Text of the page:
Based on your research, how have you come to believe Epstein first heard of the band?
There is this legend that Raymond Jones came into the store and asked for the record, and that’s how he first heard of The Beatles. I do believe that a number of kids were coming in and requesting the Beatles record. Brian was writing for Merseybeat; he was given a column about what was selling and record reviews. It would literally be as though you wrote for Rolling Stone and never had looked at the cover.
Separating legend and fact, especially now, must have proved a huge challenge.
Because the Beatles are pop culture figures, doing research on them is particularly tricky. You have to go with what you believe and become one of the historians. As I did my own research, I spoke to a number of people and got contradicting stories. You just don’t know who to believe. It wasn’t until decades later that they were historical culture icons. Memories fade. People remember what they want to remember.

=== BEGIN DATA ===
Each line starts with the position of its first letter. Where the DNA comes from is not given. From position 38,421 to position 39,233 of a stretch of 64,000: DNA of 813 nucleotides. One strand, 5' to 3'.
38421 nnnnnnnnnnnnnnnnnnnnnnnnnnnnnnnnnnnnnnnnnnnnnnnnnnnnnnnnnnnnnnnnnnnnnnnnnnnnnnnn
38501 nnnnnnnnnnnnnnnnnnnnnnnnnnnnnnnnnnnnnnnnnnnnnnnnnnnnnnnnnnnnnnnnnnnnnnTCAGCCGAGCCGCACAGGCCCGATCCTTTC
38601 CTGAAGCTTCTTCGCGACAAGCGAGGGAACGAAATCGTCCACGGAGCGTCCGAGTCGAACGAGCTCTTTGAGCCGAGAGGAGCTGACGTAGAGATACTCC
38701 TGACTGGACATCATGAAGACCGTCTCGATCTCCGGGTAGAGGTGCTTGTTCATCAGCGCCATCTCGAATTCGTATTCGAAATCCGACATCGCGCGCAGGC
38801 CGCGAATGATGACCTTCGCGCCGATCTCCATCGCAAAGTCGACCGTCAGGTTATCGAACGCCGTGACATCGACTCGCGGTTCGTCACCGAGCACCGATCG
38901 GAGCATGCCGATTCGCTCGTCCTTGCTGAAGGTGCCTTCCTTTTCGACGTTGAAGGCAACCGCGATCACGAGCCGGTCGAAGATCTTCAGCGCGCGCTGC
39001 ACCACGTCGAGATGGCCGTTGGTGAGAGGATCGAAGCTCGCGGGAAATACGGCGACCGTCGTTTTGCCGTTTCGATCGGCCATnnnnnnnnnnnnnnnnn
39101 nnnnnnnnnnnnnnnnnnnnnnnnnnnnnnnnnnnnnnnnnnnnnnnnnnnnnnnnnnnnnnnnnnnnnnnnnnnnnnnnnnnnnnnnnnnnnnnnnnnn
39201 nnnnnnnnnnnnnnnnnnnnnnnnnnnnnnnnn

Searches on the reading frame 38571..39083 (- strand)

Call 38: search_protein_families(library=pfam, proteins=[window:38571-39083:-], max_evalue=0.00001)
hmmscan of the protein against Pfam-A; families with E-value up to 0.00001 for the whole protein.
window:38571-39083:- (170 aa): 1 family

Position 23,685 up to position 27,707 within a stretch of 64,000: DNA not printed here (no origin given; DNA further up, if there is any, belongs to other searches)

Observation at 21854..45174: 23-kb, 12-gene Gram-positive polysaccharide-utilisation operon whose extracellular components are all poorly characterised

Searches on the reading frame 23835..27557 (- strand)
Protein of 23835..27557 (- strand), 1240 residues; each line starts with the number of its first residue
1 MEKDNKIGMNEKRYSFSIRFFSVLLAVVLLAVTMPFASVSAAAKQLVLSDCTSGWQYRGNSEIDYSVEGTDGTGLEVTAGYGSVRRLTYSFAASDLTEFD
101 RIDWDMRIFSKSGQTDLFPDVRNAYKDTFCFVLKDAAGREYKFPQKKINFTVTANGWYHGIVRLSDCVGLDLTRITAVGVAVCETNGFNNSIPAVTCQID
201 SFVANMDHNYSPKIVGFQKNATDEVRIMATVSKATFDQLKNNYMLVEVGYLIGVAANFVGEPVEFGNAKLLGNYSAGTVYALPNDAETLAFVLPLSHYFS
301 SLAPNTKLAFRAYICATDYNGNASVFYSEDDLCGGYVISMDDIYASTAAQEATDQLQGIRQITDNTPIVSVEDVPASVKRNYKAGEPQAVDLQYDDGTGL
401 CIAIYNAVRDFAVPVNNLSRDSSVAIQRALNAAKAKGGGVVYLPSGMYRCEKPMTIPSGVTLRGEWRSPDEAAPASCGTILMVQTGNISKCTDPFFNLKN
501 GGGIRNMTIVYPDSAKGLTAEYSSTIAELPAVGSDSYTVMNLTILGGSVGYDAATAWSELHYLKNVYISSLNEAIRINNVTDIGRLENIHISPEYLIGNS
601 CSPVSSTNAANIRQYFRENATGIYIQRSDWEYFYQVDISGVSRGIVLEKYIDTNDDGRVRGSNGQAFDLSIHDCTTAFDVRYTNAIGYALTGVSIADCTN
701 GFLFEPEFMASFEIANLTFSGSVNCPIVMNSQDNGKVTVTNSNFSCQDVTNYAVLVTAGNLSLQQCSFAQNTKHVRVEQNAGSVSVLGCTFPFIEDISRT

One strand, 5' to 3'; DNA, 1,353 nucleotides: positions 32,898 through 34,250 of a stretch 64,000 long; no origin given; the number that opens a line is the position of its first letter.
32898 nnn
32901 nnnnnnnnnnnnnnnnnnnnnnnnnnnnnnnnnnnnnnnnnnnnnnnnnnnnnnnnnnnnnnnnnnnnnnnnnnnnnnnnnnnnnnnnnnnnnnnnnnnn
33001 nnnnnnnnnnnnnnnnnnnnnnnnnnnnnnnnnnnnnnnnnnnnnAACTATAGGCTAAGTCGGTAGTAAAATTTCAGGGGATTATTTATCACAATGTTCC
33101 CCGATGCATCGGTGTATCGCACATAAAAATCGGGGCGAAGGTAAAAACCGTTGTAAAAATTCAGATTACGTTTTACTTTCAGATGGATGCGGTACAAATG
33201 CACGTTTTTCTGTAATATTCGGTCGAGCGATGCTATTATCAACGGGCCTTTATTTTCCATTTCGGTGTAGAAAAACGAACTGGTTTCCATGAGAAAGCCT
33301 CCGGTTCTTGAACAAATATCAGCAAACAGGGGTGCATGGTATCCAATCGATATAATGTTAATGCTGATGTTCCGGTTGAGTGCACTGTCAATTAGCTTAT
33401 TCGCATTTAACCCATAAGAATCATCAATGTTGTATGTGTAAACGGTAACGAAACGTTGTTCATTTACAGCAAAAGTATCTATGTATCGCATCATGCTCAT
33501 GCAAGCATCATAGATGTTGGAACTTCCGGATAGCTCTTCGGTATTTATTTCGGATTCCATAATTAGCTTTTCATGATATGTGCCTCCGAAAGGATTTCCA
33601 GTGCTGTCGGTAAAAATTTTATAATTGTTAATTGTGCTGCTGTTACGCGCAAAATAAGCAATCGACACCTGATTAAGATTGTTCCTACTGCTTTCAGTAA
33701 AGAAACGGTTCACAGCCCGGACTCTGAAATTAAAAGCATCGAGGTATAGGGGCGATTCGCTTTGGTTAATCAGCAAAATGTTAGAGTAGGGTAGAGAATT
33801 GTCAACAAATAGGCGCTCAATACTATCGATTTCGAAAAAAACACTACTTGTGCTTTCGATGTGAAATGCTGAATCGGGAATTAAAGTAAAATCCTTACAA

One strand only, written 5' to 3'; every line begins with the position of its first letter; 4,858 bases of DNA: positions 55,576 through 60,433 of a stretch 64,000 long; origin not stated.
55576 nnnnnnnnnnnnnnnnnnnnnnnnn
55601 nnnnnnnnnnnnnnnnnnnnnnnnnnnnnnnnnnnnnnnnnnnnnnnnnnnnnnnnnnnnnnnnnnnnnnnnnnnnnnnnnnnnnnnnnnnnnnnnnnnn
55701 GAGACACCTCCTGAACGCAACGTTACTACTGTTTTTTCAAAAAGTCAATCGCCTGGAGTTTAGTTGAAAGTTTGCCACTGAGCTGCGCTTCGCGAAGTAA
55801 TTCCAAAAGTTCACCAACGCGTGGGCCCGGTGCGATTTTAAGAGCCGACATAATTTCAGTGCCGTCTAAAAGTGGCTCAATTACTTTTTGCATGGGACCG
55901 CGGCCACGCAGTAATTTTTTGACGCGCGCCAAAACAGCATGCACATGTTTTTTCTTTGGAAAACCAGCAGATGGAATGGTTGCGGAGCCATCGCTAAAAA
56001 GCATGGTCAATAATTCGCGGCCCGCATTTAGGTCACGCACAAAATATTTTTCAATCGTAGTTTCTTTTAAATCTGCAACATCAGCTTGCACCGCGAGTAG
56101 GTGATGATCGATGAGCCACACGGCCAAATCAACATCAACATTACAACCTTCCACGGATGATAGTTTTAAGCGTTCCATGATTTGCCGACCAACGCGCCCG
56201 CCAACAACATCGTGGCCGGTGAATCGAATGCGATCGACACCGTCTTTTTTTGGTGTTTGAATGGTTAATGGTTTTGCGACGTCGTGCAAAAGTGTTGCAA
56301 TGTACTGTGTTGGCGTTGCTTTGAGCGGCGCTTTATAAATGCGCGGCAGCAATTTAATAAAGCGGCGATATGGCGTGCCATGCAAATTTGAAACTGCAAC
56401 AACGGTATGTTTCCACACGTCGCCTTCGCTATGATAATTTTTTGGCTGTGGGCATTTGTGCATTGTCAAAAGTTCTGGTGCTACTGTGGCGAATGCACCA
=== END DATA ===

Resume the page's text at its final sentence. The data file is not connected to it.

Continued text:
What do you think about the idea that the band, especially John, being skeptical about Epstein initially?
What I believe given the research that I’ve done, I don’t see any real evidence for that. The Beatles were not going anywhere. They weren’t advancing in their careers. They didn’t have the luxury to pick and choose. The Beatles were all very impressed with Brian. I’m sure [John] Lennon thought, “This is the guy I want steering my ship.” My understanding is that every member of the Beatles were impressed by Brian. In his later life, in the interviews that John did about Brian, he said that there were only two people in his entire life he trusted: Brian and Yoko.
Certainly, they would have known about Epstein’s homosexuality, and there was a famous vacation that Epstein and Lennon took just before the band came to America – what do you think transpired during that trip?